GOES-R Successful Launch and Its Implications for the Future of Meteorology

As of 6:42 P.M.November 19th, 2016, NASA launched its revolutionary, next generation weather satellite, GOES-R, into space. After long periods of delays the satellite has finally launched and now we all wait in eager anticipation for it to begin transmitting valuable weather data back to us on Earth. All in all, it will take around 6 months to make sure everything is working properly on the satellite and then some time to check the data and make sure what the satellite is sending back is useful to us. So what does this mean for our forecasting abilities?

Our forecasting abilities will only continue to get better. The data we will be receiving from the GOES-R will be of higher resolution than what we have previously received from weather satellites and it will also update on a higher frequency than what we have seen before. This will allow us to use this higher input data not only for the forecast models, but to better predict things such as Mid-Latitude Cyclone and Hurricane tracks. This will allow for more warnings to go out in faster times to give people in danger a larger time frame to prepare for oncoming weather. Anytime that the window of warning can be extended by even a few minutes allows more lives to be saved when dealing with severe weather.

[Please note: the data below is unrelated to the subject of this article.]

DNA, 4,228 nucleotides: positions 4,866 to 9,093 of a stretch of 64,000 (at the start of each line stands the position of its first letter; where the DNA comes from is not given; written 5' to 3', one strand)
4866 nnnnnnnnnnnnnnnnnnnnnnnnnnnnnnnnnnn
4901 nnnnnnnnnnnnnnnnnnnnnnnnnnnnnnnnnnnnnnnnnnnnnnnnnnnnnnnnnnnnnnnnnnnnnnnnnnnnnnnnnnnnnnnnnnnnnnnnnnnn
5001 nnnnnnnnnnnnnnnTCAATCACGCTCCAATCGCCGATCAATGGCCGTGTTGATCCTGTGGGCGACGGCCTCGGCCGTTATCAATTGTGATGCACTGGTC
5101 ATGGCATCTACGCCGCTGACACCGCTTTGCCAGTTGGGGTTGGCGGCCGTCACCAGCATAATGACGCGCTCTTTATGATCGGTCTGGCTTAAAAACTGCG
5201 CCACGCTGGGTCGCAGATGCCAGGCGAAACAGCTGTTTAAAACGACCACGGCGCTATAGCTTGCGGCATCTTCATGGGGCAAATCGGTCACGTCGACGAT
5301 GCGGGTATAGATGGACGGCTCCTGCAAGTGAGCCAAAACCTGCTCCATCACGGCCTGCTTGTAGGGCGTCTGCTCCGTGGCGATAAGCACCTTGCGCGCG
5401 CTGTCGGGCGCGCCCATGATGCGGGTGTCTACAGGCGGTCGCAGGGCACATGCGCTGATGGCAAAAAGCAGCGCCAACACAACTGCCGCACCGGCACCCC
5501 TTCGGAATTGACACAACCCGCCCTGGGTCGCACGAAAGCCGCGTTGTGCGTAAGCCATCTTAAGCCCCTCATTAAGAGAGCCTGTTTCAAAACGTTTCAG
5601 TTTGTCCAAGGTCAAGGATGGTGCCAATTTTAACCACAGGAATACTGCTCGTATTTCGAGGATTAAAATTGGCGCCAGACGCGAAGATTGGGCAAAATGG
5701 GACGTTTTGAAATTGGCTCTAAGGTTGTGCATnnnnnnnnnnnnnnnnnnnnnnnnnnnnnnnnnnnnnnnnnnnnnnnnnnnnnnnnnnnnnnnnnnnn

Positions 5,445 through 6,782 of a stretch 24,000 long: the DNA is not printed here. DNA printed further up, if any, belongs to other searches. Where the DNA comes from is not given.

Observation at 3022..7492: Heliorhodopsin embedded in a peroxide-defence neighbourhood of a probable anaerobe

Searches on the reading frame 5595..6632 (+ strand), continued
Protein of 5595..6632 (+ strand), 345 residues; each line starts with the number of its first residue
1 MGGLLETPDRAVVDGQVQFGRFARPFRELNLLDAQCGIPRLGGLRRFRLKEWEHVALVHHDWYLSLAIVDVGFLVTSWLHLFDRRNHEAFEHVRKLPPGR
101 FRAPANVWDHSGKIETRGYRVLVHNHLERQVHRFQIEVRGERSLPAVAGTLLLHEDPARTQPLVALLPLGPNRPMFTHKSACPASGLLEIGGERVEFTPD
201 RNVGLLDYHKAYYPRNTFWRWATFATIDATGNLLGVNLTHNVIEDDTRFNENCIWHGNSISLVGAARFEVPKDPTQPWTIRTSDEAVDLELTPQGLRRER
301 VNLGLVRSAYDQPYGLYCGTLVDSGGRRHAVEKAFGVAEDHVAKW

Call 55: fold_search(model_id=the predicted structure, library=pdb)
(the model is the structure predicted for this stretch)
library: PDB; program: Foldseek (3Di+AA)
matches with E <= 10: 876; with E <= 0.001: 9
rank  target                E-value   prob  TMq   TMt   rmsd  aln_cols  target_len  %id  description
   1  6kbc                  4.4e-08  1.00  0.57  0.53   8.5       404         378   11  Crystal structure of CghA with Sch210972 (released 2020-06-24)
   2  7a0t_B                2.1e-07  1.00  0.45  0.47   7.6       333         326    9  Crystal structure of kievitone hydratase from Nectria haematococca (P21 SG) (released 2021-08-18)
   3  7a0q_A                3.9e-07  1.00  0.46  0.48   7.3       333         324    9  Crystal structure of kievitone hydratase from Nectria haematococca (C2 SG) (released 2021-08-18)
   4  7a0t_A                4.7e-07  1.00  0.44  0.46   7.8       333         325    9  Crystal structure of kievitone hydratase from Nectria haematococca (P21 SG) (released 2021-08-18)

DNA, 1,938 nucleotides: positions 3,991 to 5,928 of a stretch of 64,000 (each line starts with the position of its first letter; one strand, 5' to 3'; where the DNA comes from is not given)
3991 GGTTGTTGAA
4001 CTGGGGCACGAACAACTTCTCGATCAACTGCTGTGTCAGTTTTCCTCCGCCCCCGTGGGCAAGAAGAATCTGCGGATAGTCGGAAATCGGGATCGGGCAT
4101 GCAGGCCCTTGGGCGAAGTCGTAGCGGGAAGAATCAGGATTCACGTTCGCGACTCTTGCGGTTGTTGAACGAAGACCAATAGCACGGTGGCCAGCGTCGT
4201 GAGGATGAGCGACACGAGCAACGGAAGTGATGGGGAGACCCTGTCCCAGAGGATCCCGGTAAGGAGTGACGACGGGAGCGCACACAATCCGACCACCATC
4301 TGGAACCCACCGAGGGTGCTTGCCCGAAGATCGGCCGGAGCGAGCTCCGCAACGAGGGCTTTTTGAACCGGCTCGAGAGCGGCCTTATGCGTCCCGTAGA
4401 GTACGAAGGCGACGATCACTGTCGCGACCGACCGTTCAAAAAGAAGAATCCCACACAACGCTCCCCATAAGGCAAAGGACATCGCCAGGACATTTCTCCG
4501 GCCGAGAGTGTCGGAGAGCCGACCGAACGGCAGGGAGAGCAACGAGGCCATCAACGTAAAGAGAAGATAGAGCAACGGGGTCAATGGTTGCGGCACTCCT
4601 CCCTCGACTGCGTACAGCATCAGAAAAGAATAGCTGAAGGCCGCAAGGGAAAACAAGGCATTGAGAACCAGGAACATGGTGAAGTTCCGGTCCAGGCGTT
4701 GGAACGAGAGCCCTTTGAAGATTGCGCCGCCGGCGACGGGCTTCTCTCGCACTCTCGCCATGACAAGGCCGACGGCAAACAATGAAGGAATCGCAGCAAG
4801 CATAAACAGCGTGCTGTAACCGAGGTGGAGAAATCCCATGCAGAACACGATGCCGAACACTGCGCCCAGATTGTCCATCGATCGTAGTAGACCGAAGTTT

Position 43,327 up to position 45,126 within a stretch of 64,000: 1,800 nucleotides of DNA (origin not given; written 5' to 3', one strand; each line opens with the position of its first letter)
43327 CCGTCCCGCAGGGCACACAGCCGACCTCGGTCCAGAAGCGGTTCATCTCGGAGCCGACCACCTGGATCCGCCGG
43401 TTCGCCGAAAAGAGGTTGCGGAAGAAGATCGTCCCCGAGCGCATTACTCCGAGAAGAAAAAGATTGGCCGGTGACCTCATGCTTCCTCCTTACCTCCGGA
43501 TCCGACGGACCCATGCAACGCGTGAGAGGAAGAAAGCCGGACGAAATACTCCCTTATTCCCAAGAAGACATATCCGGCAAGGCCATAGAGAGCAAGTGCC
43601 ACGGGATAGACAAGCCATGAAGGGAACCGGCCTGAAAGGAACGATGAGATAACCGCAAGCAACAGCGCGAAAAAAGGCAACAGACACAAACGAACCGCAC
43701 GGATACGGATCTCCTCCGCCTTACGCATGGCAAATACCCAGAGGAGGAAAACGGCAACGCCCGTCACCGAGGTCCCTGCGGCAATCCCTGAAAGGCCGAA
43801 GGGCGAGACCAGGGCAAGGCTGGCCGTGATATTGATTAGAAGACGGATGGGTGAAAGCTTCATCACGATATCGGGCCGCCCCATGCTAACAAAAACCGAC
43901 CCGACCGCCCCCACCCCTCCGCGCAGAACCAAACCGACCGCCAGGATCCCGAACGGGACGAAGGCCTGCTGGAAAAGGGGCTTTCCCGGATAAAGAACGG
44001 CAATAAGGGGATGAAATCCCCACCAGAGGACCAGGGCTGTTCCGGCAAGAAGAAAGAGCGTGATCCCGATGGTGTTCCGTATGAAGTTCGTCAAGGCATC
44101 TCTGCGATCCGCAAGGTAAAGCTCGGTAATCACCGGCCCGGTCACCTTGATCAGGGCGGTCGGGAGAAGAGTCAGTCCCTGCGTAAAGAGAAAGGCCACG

The other interesting thing about this GOES-R satellite is that it is the first satellite to have a lightening mapper with it in orbit. This will allow for the satellite to record lightning strikes and report them back as data. This can then be used to determine where severe weather is occurring without solely having to rely on weather radar and observations. This again will give more leeway to the National Weather Service and other local Meteorologists to be able to warn the public of inclement weather farther ahead of time than they currently have the ability to.

The GOES-R is still a year away from being able to provide us with this useful data, but now that it is finally in orbit, it is the start to a revolutionary change to weather forecasting. Once the data is available for use next year, forecasts will only improve greatly and many more lives will be saved from dangerous inclement weather situations.



The GOES-R satellite streaks into space aboard an Atlas V rocket in this long-exposure view of its successful launch from Cape Canaveral Air Force Station in Florida on Nov. 19, 2016.

Credit: United Launch Alliance and space.com